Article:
Workers and residents of the Lake’s Folly in The City had a scare this afternoon, as a major fire at the Bridgetown Sewage Treatment Plant disrupted the usual slumber of the district.
Chief Fire Officer Wilfred Marshall said the alarm was raised just around one o’clock, and two tenders from the Problyn Street Headquarters of the Barbados Fire Service responded.
“On arrival we were informed that there was chlorine in the area where the fire was, and we immediately treated the situation as a HazMat incident. We increased the manpower and the resources on the ground, and we went into firefighting and evacuation mode.
“We evacuated all persons in the immediate area of the plant and were subsequently joined and assisted by members of the Royal Barbados Police Force, the Barbados Defence Force and members of the Roving Response team. They extended the evacuation right as far as the wind was travelling, to ensure that we had persons cleared from that area,” he told members of the media from the command centre, which was the car park of the former Evelyn Roach & Co.
A total of over 90 responders converged on the scene, directing traffic and exercising crowd control, as residents and business staff from at least eight avenues within the Chapman Lane, Emmerton, and Lake’s Folly district, were evacuated –– police and soldiers in masks canvassing door to door advising residents to leave.
Marshall said that initially they had some challenges with persons who refused to move.
“[I]t would have been for their own good, health and safety when we would have given that notice . . . . We looked at where the smoke was travelling and we extended that down to the Harbour Road in the southerly direction, because that was the direction the wind was in . . . and the smoke was worrying the south-westerly direction; so all those people that were in that area and up towards the General Post Office, up to Jubilee Gardens [were evacuated from the area].”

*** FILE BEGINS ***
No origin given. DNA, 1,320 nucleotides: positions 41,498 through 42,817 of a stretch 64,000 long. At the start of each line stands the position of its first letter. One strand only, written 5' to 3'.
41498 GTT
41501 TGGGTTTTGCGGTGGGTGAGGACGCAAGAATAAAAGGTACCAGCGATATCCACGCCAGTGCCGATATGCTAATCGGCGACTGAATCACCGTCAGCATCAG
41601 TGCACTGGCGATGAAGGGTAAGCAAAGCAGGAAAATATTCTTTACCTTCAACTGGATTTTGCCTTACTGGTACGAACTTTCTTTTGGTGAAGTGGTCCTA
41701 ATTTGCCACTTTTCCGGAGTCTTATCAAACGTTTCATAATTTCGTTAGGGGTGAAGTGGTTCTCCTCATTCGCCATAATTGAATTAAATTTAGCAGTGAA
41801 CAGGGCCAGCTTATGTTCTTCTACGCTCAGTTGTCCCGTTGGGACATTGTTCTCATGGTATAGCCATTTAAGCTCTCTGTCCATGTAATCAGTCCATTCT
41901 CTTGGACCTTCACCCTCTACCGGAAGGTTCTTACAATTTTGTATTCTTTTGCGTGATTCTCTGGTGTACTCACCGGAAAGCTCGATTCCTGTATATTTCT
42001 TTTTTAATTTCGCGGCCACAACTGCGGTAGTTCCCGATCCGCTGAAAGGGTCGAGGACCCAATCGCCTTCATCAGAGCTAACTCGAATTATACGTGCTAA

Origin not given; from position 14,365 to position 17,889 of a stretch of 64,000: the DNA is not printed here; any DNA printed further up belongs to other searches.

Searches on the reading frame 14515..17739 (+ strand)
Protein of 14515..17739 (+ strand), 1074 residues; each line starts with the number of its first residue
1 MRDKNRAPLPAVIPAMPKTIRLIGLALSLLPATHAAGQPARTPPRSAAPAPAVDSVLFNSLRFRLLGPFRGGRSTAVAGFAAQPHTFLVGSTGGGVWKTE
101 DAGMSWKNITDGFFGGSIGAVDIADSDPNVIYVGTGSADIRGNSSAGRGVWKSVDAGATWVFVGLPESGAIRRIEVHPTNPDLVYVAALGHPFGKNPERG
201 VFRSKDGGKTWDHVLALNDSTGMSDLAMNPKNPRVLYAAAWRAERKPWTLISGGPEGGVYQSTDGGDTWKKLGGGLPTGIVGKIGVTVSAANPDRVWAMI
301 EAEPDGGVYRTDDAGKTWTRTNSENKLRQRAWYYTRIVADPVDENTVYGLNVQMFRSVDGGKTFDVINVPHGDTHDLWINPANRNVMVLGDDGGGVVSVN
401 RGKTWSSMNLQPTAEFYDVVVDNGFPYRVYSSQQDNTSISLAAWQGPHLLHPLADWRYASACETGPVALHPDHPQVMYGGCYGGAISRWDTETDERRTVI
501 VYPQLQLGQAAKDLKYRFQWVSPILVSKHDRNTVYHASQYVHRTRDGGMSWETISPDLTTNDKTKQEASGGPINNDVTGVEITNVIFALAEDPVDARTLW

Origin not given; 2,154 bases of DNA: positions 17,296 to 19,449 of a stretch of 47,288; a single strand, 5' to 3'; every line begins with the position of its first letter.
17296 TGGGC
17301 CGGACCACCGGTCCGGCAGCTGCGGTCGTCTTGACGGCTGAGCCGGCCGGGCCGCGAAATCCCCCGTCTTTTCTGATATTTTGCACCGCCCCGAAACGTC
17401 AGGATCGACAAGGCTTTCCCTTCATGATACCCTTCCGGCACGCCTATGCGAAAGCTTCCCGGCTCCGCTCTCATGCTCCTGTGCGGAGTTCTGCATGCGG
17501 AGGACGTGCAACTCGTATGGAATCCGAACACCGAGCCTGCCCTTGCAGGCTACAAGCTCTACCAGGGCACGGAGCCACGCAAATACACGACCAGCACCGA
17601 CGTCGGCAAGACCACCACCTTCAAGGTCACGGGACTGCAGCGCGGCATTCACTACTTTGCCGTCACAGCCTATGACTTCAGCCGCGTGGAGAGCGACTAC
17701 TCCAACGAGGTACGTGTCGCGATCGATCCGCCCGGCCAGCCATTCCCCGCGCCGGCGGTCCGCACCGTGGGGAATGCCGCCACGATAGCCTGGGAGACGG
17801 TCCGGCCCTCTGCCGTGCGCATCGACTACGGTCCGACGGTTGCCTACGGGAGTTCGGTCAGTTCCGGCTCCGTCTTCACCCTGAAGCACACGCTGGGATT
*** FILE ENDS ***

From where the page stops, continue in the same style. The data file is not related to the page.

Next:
The Fire Chief further explained that in the initial stages residents “were [asked to] evacuate as a precautionary measure because of the presence of the chlorine”.
“We didn’t want the chlorine involved and then have to try to get everybody out while there were toxins in the air. Now that we are satisfied that it [the chlorine] is no longer a threat, they can move back in.”
Member of Parliament for The City, Jeffrey Bostic, who was on hand and also canvassed households, praised the swift response by officials, but called for a sensitization programme, especially for City residents to educate them on the importance of obeying instructions during an emergency.
“Obviously it was for their own good, but they felt comfortable in their own homes. I think in the end most people did evacuate. We had some challenges though with some persons who were elderly and some incapacitated. I think this is something that we need to look at in terms of identifying some central area where people can actually evacuate to because there was a problem identifying where those people could have actually gone,” he stated.
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